Page 74 - Discover Magazine 2019
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   CULTURE
contest is open to anyone of any age and prizes are awarded by age group. Entries are displayed in the GAC Gallery and in store windows around the community in June and July.
A popular fundraising event for GAC is the “Bad Art by Good People” contest. Community members are invited to vote for their favorite pieces of art created by their friends and neighbors. The art works are auctioned off during
a gala evening celebration held in the fall. According to Ellen Keyes, GAC Executive Director, this is a “Pay It Forward” event where the first $10,000 raised goes to the GAC and the rest to a specific community charity.
Another fundraising event is the Princess Ball, a father-daughter dance for pre-teens who dress up like princesses
for a special night out. This annual event draws roughly 1,900 dads and their daughters held at Lehman Catholic High School.
To serve the children of Shelby County, the GAC partners with schools countywide to immerse students in the arts by providing special in-school arts programming. Thanks to support from local businesses, the GAC provides musical instruments for children who desire to play in school band or orchestra and cannot afford an instrument. The Music Matters program includes a benefit concert each spring with the proceeds going to Shriner’s Children’s Hospital.
In keeping with its mission to foster the arts throughout the Region, the GAC awards annual grants to other arts organizations.
HISTORY FOR EVERYONE
The Shelby County Historical Society is excited to be a part of the 2019-2020 Bicentennial celebration and most of their programming in the coming year reflects that.
Headquartered in the beautiful William A. Ross Jr. Historical Center in downtown Sidney, the Historical Society organizes exhibits interpreting both the regional history of the county as well as the involvement of local
people in historically significant state, national, and world affairs. In addition, the organization offers books on local history, prints by local artists, interactive CDs, wooden miniature buildings,
and merchandise featuring historic landmarks.
Part of the mission of the Historical Society is to educate the youth of Shelby County about their rich heritage. Over 1,000 students visit the Ross Historical Center annually. This year’s programs include a Civil War Day for 8th graders and the Shelby County Bicentennial 3rd Grade Experience, both in May, and the annual Pioneer Day for 4th graders in October.
Dates for other annual events have also been set. The 4th annual Afternoon Tea with historical guests is set for July 17-18. The Downtown Ghost Tour
will be October 9-10 and Christmas
of Yesteryear will be celebrated on December 7.
Another organization dedicated to showcasing the history of the area is The Wilderness Trail Museum, owned and operated by the Fort Loramie Historical Association. Visitors to the museum view uniforms and memorabilia from the Civil War, WWI and WWII as well as Indian artifacts, a turn-of-the-century dry goods store, a women’s store, and a display of old shoe-making equipment. Also included in the tour is a barn that features equipment used on farms in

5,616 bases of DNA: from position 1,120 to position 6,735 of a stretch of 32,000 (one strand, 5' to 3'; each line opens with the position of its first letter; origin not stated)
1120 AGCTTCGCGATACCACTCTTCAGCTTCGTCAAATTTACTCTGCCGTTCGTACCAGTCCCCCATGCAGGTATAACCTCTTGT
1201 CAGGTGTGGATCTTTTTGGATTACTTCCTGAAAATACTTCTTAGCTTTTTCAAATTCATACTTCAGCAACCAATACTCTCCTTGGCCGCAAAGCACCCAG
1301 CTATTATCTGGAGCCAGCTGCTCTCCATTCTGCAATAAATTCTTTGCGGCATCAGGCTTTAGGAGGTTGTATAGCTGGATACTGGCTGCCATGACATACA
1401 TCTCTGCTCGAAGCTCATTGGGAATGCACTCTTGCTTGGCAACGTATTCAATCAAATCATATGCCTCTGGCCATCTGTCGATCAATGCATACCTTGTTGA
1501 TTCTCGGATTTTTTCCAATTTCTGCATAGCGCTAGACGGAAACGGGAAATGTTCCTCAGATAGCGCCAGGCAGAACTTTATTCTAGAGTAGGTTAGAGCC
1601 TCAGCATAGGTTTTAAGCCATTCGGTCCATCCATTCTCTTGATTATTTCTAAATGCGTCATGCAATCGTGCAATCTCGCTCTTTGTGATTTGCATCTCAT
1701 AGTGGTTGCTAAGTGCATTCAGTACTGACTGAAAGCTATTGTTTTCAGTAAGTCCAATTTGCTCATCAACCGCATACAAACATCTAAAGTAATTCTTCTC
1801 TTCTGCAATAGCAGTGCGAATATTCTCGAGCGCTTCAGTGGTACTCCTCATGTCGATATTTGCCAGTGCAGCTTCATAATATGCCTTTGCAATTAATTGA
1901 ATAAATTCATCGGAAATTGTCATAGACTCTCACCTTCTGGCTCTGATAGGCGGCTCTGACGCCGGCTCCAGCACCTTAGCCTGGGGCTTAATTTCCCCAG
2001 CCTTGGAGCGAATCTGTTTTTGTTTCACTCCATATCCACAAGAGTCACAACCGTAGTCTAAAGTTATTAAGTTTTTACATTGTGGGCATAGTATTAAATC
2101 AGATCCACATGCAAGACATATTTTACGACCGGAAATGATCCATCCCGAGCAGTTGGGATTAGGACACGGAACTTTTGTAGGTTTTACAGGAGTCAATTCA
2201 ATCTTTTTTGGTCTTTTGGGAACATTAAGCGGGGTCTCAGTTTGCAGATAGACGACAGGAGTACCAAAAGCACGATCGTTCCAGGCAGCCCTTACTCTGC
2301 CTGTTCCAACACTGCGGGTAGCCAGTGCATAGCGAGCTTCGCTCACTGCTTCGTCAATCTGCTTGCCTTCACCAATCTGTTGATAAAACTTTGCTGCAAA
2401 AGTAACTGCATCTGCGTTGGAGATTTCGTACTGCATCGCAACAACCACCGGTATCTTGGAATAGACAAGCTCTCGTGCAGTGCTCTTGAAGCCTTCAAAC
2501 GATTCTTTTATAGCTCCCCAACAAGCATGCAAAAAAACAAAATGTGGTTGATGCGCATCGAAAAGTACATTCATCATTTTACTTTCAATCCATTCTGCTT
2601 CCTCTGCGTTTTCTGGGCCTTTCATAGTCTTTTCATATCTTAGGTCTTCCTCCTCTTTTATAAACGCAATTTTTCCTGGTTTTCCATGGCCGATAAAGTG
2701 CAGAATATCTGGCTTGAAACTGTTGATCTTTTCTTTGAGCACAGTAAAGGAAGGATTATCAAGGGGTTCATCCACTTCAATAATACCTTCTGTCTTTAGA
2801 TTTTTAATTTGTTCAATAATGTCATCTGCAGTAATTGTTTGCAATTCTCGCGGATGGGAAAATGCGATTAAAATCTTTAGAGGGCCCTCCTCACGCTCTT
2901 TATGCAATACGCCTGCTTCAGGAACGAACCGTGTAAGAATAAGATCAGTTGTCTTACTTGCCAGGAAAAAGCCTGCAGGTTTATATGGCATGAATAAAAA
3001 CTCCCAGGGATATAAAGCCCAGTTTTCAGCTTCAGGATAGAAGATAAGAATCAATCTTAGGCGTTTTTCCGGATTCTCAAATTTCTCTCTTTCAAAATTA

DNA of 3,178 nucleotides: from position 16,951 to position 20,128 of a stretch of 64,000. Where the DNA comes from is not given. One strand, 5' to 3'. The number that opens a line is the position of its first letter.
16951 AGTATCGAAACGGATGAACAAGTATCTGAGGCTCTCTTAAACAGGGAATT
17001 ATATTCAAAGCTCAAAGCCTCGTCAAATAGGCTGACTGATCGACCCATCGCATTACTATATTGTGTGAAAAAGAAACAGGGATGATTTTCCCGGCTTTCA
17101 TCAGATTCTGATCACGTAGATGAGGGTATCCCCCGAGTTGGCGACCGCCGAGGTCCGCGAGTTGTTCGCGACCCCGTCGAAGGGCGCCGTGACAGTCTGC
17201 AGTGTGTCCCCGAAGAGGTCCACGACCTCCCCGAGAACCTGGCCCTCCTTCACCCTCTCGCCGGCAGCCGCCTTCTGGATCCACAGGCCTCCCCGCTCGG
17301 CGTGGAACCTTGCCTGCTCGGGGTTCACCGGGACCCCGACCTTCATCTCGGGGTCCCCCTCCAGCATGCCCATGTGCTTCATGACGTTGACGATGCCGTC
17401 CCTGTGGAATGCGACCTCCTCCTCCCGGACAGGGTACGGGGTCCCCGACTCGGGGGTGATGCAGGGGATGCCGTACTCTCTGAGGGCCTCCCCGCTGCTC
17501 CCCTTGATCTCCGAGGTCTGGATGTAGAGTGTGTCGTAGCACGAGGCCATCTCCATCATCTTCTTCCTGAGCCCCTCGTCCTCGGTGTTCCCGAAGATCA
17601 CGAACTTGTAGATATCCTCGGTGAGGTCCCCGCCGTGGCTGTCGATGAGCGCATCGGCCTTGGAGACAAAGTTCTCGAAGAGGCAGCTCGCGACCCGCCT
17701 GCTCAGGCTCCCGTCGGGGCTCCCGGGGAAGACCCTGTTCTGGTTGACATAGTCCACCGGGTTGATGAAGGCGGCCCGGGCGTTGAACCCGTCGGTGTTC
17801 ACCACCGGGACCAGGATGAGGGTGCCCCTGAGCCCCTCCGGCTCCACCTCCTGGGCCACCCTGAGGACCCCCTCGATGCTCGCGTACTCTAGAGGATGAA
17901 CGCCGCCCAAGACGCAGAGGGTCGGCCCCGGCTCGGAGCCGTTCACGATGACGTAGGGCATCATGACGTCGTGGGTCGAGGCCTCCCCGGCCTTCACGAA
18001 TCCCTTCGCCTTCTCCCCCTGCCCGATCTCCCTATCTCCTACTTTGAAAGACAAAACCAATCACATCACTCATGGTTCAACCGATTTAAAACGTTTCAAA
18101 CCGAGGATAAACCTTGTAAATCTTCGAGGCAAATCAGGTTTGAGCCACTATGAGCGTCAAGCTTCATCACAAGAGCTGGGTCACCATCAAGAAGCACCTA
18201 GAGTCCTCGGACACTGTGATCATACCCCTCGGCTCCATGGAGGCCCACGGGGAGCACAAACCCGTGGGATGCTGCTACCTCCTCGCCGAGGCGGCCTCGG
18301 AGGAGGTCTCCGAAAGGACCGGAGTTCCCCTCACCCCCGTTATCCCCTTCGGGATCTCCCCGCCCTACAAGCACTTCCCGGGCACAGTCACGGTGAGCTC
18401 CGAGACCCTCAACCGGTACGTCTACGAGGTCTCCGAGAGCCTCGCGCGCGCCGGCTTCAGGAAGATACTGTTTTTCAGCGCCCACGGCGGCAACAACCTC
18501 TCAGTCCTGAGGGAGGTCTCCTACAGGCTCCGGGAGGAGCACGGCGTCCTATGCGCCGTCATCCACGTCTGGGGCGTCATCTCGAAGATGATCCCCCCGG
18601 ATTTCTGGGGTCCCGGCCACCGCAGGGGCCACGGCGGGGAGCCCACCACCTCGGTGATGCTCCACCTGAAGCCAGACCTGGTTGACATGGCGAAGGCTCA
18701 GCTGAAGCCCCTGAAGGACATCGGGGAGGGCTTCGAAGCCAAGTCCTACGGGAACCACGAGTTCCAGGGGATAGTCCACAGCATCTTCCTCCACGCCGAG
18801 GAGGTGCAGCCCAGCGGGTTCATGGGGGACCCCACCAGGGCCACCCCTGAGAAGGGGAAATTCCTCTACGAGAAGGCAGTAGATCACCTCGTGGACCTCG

the area a century ago. The museum offers a variety of programs and events throughout the year, most notably the Williamsburg Christmas Dinners held in early December.
COMMITMENT TO CULTURE
Creativity and culture have been part of the fabric of Shelby County throughout its 200-year history. Since the Opera House opened in the Monumental building in Sidney in the 1880’s,
there have been many artists, dancers, musicians, actors, and craftspeople adding to the rich culture of west central Ohio.
A good example is the Peoples Federal Savings and Loan Association building
on the corner of Court Street and Ohio Avenue in downtown Sidney. The structure was designed by famed American architect Louis Sullivan in 1917. With its rich, red brick exterior, stained glass and mosaic accents, the building is an architectural gem that is often visited by architecture students from various colleges and those who appreciate Sullivan’s work.
On the opposite corner sits the Monumental Building, erected in
1877 to honor Civil War deceased and designed as a government and cultural center. After a $3 million makeover in 2011, this magnificent structure is home to the Sidney Municipal Court and the Veterans Commission.
This commitment to the preservation of Shelby County architectural treasures has led to the current efforts to renovate the Historic Sidney Theatre. Built in 1921, the Sidney Theatre was designed as a vaudeville house like many theatres of the era. Original owner C.B. DeWeese modeled its construction after the Victoria Theatre in Dayton. The
two theatres share a common history. The Victoria became a movie theatre
in the 1950’s, fell into disrepair, and escaped the wrecking ball to live on as a beautifully renovated arts venue. Such is the plan for the Historic Sidney Theatre.
A non-profit group called Raise the Roof for the Arts was organized in 2009 and set a goal of $3.5 million to turn the 1921 structure into the showplace
it once was. As funding infrastructure, but the hanging of the restored marquee in the summer of 2017 brought a lot of excitement and anticipation of more to come. In recent months, restrooms on both floors of the structure have been renovated.
PERFORMING GROUPS
As the Historic Sidney Theatre becomes a viable performance space, one group that may be using its stage is the Sock and Buskin Community Theatre of Sidney. Founded in 1974, Sock and Buskin is celebrating 45 years of presenting a variety of plays and musicals with adult, youth, and combination
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